For those who want to take a quick swim a lovely beach is in walking distance with some nice bars and restaurants. It's a great stretch of beach if you have kids on board to tire out before dinner. Sandy and clean, you can off-load the kids or guests for an hour while you sort out the boat or have a sneaky five-minute break.
Having settled into the port area, it's very easy to stay put. Indeed, after a hard days sailing a lot of visitors simply fall into a local restaurant and then enjoy an evening on the yachts. Even in the middle of summer with more than 20 visiting charters it never seems rowdy or noisy.
But to stay in the port is to miss out! Chora is a short, if steep, walk up the hill, or buses run all day and late into the nights and go everywhere. The the village has a reputation as the party place and clubbing kicks off at about 11pm and rarely stops before dawn.
But there is another grown up side of Chora. There are some lovely little bars, cafe and small restaurants that serve excellent food and drink, many of which welcome yachties.
In addition the narrow streets are crammed with little shops, so if you need gifts to take home this is a very good place to go. Some of the shops are open till 2am.
Over the hill from Chora is Mylopotas Beach. Now, Ios has lots of excellent beaches, but Mylopotas is my favourite. It is golden, beautiful and has great watersports, coffee shops and places to eat.
Mylopotas is also a great place to anchor the boats in all but windy meltemi conditions. Stay well away from the buoy lines and also be aware of frequent speedboats with skiers and tube rides going past.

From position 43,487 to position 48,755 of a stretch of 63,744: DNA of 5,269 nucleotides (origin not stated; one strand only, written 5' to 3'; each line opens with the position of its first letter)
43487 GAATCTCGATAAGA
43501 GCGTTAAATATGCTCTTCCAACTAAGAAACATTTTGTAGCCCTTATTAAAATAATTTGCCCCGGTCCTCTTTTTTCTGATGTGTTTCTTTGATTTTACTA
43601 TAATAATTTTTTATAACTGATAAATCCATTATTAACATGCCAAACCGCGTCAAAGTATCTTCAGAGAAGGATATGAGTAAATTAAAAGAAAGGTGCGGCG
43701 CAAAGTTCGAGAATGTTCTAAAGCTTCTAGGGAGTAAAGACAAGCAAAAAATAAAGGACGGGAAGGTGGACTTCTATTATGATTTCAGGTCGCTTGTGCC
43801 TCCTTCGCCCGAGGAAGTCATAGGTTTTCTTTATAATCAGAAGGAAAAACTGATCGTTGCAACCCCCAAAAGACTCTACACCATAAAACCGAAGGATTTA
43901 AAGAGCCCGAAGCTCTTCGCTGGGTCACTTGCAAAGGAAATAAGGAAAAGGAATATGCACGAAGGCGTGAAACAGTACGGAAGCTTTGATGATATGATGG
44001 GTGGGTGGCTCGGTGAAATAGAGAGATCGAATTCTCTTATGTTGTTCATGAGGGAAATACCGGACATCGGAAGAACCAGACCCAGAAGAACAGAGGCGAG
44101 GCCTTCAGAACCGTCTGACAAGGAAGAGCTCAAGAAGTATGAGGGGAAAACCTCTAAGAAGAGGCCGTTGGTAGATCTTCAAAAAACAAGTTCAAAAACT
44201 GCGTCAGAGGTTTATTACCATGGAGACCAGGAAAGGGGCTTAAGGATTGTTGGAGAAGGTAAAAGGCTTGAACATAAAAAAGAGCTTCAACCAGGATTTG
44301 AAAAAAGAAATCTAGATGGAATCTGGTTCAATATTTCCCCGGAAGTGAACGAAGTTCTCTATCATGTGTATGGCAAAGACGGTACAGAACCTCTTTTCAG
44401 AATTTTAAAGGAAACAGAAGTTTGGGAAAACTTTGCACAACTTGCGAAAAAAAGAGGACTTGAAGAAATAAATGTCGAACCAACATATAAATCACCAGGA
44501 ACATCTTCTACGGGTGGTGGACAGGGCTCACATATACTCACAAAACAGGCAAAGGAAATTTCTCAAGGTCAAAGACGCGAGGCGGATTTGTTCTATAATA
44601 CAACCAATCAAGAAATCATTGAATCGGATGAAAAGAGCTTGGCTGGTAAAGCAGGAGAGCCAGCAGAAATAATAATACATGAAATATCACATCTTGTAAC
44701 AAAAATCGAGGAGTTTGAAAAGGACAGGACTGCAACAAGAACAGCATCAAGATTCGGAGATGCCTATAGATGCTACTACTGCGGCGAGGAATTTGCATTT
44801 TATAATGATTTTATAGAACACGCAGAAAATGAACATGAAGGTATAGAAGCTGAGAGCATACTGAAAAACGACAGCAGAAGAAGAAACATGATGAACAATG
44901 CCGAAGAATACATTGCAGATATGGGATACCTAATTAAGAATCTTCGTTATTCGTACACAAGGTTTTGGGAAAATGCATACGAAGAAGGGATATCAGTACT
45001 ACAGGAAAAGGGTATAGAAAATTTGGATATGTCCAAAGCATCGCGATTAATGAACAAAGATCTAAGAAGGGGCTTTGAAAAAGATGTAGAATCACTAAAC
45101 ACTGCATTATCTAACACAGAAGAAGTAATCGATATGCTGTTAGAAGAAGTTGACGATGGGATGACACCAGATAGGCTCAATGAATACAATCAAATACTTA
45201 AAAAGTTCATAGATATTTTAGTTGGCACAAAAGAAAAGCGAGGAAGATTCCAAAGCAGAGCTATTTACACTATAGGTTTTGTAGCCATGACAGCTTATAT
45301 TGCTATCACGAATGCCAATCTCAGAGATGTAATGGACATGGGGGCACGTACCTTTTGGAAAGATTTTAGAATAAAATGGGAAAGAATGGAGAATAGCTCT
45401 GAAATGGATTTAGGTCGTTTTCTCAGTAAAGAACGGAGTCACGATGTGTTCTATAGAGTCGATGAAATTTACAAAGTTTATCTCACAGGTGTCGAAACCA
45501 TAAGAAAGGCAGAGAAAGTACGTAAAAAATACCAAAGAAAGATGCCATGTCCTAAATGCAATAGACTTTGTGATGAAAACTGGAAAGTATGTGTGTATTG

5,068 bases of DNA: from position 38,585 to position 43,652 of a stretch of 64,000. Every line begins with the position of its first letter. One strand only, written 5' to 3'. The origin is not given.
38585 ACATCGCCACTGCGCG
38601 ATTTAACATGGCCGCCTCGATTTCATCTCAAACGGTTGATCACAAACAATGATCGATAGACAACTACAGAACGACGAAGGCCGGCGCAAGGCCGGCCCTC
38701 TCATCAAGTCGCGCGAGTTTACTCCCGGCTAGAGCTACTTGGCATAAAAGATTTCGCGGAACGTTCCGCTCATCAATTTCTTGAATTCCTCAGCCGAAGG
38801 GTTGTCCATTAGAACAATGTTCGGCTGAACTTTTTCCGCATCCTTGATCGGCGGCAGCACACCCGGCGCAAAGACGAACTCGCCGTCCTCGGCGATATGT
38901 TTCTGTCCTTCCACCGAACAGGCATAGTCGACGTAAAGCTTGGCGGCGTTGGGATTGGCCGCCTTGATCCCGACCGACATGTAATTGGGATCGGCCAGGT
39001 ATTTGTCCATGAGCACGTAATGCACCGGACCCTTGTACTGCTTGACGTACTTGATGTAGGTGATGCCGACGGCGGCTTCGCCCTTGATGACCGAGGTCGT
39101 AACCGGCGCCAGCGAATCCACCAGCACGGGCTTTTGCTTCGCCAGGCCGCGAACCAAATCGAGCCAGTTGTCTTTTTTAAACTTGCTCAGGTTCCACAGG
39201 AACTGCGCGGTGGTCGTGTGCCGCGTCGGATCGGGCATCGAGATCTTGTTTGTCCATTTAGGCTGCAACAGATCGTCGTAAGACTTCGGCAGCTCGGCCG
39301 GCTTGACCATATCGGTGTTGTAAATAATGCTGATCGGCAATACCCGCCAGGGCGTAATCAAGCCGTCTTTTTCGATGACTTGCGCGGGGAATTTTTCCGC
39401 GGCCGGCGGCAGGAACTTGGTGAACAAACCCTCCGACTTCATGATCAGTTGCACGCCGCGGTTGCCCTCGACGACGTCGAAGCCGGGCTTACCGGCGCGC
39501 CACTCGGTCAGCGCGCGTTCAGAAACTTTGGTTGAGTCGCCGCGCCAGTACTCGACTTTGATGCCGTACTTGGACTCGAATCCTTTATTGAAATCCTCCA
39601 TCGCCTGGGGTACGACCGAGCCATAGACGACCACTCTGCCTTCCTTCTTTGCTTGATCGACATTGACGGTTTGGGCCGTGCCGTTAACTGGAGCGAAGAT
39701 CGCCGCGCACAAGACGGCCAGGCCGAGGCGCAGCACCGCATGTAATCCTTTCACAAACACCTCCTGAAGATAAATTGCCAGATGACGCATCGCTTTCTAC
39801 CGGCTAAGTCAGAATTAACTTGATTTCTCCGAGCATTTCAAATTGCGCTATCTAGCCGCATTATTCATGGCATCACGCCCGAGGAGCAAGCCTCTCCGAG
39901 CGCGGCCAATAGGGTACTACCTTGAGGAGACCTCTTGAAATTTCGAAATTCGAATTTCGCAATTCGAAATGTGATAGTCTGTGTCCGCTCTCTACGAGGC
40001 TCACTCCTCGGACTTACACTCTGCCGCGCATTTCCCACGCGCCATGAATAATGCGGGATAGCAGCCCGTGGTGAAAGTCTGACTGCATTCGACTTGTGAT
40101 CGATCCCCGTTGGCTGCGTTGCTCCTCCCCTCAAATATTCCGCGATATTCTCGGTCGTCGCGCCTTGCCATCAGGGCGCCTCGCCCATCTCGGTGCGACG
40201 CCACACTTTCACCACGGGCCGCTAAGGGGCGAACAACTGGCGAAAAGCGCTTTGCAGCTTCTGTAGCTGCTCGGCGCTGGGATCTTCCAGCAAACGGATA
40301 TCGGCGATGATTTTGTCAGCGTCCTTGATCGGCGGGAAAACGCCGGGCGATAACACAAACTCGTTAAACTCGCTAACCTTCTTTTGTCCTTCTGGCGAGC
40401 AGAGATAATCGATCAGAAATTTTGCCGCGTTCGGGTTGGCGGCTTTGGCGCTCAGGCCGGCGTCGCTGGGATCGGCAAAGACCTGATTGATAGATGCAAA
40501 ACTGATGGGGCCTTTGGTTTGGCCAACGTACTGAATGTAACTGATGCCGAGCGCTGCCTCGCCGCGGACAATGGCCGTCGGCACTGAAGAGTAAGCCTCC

You can comfortably anchor in five metres of water on sandy bottomed areas. There are some rocks but keeping a good lookout will avoid problems. The watersports companies provide transfers to shore if you want to do watersports or diving.
Finally moped, quad-bike and car hire is easy if you want to explore further. Ios is also an excellent place to leave your yacht and take a day trip to Santorini.
You can also arrange for fuel to be delivered to the quay, cooking gas is available in the port and there is a small yacht chandler/DIY shop in walking distance.
At least two laundry firms collect from the boats so soaking wet and salt-ridden clothes turned round in a matter of hours. A good sail repair guy works on the island over the summer months and the work is of an excellent standard. For major repairs, parts can be sent from Athens — normally taking two days to arrive.
The main thing about Ios is that everyone is very helpful. Simply ask for what you need and, if the person you ask does not know, they will normally phone or point you to someone who can help.
Finishing on a few points of safety: be aware the ferries come in and out through the entrance very quickly, and will not get out of the way of yachts, even those under sail.
The swell from the ferries can be very dramatic and can creep up on you. At the entrance there is a lighthouse to assist with night arrivals. Do not cut the corner when entering, or you may fall foul of shallow hazards.
It is illegal to anchor anywhere inside the approach to the port area and this is clearly marked on the charts. Inside the harbour, anchor with care if you want to avoid getting tangled up.
The harbour depth is 4.5 metres so, if bringing in a vessel over 20 metres its best to contact the port police who will advise you where you can moor. The port area is bumpy in strong south west winds and many of anchorages around the island become untenable in south winds.
If you decide to visit Ios please call by and say hello to us! We are on the old-fashioned, black hull, gaff-rigged ketch that can be seen in the harbour or moored off Mylopotas Beach — complete with the husky dog called Deifer and two very bossy cats called Dice and Biscuit — all rescue animals from our travels.
You will be most welcome aboard S/Y Crystal Stream and if we can help you fall in love with Ios, the way we have, please just ask. Fair winds and safe passage.